Basic Website FAQ
Page requests are how many times an element of a website is requested from the server. This could be a page, an image or some information that tells the browser how style up the fonts etc. The smaller the number the page requests. The less times the information has to be asked and so the site loads slightly quicker. A well designed website will minimise these by chunking a bunch of requests together at the same time through compression.
Page redirects are a way of telling visitors to a site and search engines that a page that used to exist in an old location has moved to a different location. This is useful because web pages build up SEO equity over time. If a website gets recreated with different page names, this tells the search engines to transfer that equity to a new page.
Browser caching is a way of telling browsers to keep copies of static files stored locally in their cache/storage. So they don’t have to re-download those elements each time. This increases website load speed.
When it comes to browser maintenance, one of the most common questions is whether or not to delete the cache. The cache is a collection of files that are stored on your computer in order to improve performance. When you visit a website, your browser will save certain files to the cache so that they don’t have to be downloaded again the next time you visit the site. This can speed up loading times, but it can also cause problems if the cached files become outdated. So should you delete your browser cache?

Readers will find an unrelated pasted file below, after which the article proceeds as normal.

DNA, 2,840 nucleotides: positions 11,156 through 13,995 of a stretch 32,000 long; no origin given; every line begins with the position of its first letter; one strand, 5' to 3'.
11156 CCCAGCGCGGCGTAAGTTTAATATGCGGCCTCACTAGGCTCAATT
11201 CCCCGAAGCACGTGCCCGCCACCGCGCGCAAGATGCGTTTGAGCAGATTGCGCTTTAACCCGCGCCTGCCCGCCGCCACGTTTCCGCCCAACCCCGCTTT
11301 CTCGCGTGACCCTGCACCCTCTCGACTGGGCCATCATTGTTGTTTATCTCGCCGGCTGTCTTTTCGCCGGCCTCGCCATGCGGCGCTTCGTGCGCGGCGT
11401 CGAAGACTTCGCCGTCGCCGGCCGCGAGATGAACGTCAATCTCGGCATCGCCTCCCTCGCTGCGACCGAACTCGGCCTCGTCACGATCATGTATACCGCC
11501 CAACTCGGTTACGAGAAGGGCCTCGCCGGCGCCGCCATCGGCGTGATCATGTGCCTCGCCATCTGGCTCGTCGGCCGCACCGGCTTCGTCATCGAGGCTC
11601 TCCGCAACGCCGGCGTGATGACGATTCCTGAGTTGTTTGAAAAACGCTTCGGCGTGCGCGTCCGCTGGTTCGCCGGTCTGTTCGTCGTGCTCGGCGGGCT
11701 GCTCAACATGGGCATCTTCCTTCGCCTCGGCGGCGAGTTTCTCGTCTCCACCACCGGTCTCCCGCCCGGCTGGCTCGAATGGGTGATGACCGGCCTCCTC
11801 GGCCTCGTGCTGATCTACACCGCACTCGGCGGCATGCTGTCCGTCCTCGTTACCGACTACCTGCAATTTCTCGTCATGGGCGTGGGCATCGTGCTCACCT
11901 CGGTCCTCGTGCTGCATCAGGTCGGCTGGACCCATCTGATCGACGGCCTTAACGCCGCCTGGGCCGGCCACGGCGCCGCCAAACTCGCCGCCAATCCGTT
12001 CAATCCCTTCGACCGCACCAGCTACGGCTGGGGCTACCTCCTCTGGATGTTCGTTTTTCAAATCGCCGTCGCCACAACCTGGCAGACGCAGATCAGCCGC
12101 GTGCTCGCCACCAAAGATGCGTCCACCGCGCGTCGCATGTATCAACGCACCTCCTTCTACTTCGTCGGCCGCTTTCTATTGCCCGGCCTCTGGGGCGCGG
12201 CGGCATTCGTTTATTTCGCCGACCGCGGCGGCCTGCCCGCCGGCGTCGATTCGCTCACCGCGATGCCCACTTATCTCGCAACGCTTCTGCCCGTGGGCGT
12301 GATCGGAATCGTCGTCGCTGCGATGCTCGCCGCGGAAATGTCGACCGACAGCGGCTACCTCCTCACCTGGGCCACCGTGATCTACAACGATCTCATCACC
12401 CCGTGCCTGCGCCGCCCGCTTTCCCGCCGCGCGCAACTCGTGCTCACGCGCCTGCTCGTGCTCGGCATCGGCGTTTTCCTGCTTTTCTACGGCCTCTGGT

It depends on your individual needs and preferences. If you find that your browser is running slowly or if you’re having trouble loading websites, clearing the cache may help. On the other hand, if you rarely encounter these sorts of issues, there’s no need to delete the cache. Ultimately, it’s up to you to decide what works best for your browsing habits.
Most people will only need to clear up their cache every two to three months. However, if you visit a significant amount of sites frequently, you might need to delete the cache more often.
A URL (Uniform Resource Locator) is a specific character string that constitutes a reference to an Internet resource. Here’s an example of a URL: https://www.google.com, which takes users to the Google search engine home page. Every website has its own URL, which provides a unique address that can be used to access the site from anywhere in the world. In addition to websites, URLs can also be used to point to other resources on the Internet, such as images, videos, and documents.
A web server is a computer system that delivers web pages to users. When a user types in a web address, their computer contacts the web server and requests the page. The web server then sends the requested page back to the user’s computer. Web servers are the foundation of the World Wide Web, and they are what make it possible for users to view web pages in their browsers. However, web servers can do much more than just deliver pages. They can also store data, process requests, and run applications. In fact, some of the largest websites in the world rely on web servers to function correctly.